What's an activity that can help women stay strong, burn calories, and build healthy bones? Strength training. Before you say "No, thanks," to weights, take some time to debunk the myths and learn the importance of strength training for women.
Only about 20 percent of women practice strength training weekly, according to the National Center for Health Statistics. Pumping iron just twice a week can reduce overall body fat by 3 percent in 10 weeks. In other words, you can trim up to three inches off your hips and waist without changing your diet.
What's more, when you strength train, you get more calorie-torching bang for your buck. Working with weights keeps working long after you've stopped lifting. A study in The Journal of Strength and Conditioning Research found that women who did an hour of strength training burned about 100 calories more the day following their workout than they did when they didn't lift weights. That amounts to about four and a half pounds of fat burned per year for women who lift weights three times a week! When you replace 10 pounds of fat with 10 pounds of lean muscle, you can effortlessly burn up to 50 calories a day.
Won't I bulk up?
Many women miss out on the benefits of strength training out of fear of developing bulging muscles. This is a misperception. According to the Women's Heart Foundation, high levels of estrogen make it very difficult for women to become overly muscular. When women lift weights, the changes to their muscles are generally related to tone, strength, and endurance rather than size. The resulting look is firm, feminine toning--not bulky masculine muscles.
What are the benefits?
Strength training is a key component of overall health and fitness, and it provides an important balance to aerobic workouts. The Mayo Clinic notes the following among the many benefits of strength training.
Preserves muscle mass.
While muscle mass diminishes with age, you can counteract this effect through strength training. The percentage of fat on your body increases as you get older if you don't do anything to replace the lean muscle you lose. Strength training helps preserve and enhance your muscle mass, regardless of your age.
A regular strength training program helps you reduce body fat and burn calories more efficiently, which can result in healthy weight loss.
Reduces risk of osteoporosis.
Because of hormonal changes that women experience as they get older, they naturally lose bone density, putting them at increased risk for developing osteoporosis. Routinely lifting weights slows bone deterioration and can help your bones grow stronger, maintain strength, and reduce your chance of developing osteoporosis or slow down its effects.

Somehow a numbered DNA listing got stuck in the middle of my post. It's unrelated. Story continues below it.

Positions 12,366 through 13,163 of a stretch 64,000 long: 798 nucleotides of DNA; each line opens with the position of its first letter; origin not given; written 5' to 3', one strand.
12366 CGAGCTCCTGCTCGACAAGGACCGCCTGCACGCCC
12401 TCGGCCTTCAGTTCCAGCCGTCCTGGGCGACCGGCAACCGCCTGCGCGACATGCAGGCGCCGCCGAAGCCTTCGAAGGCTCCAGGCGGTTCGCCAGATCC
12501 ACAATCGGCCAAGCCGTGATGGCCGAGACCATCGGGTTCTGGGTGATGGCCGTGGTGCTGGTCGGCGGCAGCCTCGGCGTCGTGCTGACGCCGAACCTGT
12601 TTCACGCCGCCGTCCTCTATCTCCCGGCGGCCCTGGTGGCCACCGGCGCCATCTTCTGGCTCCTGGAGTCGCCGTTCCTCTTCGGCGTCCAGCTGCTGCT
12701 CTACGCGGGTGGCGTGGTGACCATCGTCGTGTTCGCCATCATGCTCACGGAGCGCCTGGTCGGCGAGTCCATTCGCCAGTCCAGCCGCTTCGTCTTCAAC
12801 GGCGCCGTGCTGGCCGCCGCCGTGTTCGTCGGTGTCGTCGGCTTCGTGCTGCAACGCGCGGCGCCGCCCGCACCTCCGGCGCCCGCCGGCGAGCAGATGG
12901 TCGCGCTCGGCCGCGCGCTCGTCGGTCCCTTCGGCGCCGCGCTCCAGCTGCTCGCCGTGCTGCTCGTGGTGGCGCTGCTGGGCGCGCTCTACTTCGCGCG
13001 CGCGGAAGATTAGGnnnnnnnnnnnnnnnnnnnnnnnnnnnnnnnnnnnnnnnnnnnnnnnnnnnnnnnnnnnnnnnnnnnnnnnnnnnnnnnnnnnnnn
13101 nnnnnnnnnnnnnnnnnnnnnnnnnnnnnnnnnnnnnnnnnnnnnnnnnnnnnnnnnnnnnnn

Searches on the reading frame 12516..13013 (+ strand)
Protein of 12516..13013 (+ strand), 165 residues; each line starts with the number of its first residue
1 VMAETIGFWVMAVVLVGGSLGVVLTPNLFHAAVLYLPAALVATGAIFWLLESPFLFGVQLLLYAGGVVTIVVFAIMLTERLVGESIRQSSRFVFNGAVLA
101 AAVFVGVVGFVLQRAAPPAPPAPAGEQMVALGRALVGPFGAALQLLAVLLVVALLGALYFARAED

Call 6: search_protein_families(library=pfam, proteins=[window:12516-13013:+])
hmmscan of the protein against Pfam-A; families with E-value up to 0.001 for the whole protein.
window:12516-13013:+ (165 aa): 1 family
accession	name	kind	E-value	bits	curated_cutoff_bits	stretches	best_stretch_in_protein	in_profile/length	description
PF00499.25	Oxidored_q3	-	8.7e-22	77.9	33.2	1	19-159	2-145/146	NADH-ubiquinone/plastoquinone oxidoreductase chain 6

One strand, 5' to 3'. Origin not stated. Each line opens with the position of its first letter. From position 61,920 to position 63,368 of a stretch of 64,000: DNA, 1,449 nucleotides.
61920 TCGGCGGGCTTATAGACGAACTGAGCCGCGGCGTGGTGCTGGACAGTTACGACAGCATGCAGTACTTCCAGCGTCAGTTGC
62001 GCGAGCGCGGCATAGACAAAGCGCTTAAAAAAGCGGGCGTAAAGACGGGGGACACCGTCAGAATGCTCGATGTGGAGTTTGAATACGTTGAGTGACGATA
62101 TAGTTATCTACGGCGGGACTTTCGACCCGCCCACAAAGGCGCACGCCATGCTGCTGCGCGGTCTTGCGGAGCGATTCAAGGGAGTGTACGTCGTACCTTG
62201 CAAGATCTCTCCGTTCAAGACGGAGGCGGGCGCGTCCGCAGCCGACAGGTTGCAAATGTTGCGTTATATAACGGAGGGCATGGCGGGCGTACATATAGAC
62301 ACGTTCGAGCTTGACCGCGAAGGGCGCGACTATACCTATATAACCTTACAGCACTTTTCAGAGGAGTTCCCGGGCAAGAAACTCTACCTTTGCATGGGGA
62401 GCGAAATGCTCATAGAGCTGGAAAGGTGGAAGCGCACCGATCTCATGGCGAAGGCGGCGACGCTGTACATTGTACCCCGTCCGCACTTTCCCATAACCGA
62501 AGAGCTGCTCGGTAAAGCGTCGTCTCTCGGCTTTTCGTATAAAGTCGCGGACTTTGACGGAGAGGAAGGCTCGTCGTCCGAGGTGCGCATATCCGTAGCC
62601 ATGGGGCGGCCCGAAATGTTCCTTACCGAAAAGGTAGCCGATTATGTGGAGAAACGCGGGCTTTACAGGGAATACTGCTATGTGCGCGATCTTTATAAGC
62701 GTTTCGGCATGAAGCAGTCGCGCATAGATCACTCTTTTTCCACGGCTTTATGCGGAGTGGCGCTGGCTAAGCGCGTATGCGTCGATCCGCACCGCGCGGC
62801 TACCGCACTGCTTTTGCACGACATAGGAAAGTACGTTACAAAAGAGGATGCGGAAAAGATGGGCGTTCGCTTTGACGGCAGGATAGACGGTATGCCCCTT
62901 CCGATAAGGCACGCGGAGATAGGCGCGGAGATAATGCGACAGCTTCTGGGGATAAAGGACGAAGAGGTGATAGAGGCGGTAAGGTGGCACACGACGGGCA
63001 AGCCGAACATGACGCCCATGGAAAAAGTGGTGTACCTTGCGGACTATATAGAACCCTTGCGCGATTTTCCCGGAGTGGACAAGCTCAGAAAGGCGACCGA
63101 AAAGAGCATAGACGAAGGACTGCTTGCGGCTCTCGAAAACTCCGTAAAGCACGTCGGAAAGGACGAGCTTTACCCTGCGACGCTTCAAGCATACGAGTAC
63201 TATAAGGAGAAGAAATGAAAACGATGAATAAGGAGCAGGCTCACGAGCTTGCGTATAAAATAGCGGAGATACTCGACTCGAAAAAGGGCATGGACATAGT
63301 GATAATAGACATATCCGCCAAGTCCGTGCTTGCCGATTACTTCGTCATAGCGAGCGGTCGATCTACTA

Decreases injury risk.
When you build muscle, you help protect your joints from injury and increase your balance and coordination, which become increasingly important to help maintain your independence as you age.
How can I get started?
It's easy to begin a strength training program at home or in the gym. The following options will help you build lean muscle.
- Body weight: Using your own body weight for resistance is an excellent way to increase muscular strength. Push-ups, pull-ups, and abdominal crunches are among the simplest exercises that use body weight.
- Free weights: Dumbbells, weight bars, and barbells are standard types of free weights. You can purchase these inexpensively at sporting goods stores, and find them at most gyms.
- Weight machines: Many fitness centers offer circuit-style weight machines to different muscle areas of the body. Ask for assistance in using the machines for the first time or follow the diagrams on the equipment. Weight machines are also available for purchase for home gyms.
- Rubber tubing: Resistance tubing provides an inexpensive way for home strength training. Some doctors' offices or sports medicine clinics provide tubing to patients free of charge, or you can select from a range of options at sporting goods stores. If you're unfamiliar with rubber tubing, it resembles large colorful rubber-bands.
For an effective workout, select a weight or resistance level that fatigues your muscles after eight to 12 repetitions. You can begin with a single set and work up to two or three sets of repetitions as you become stronger. For instruction with specific types of weights and lifts, seek assistance from a trained instructor at a gym, health center or local community center.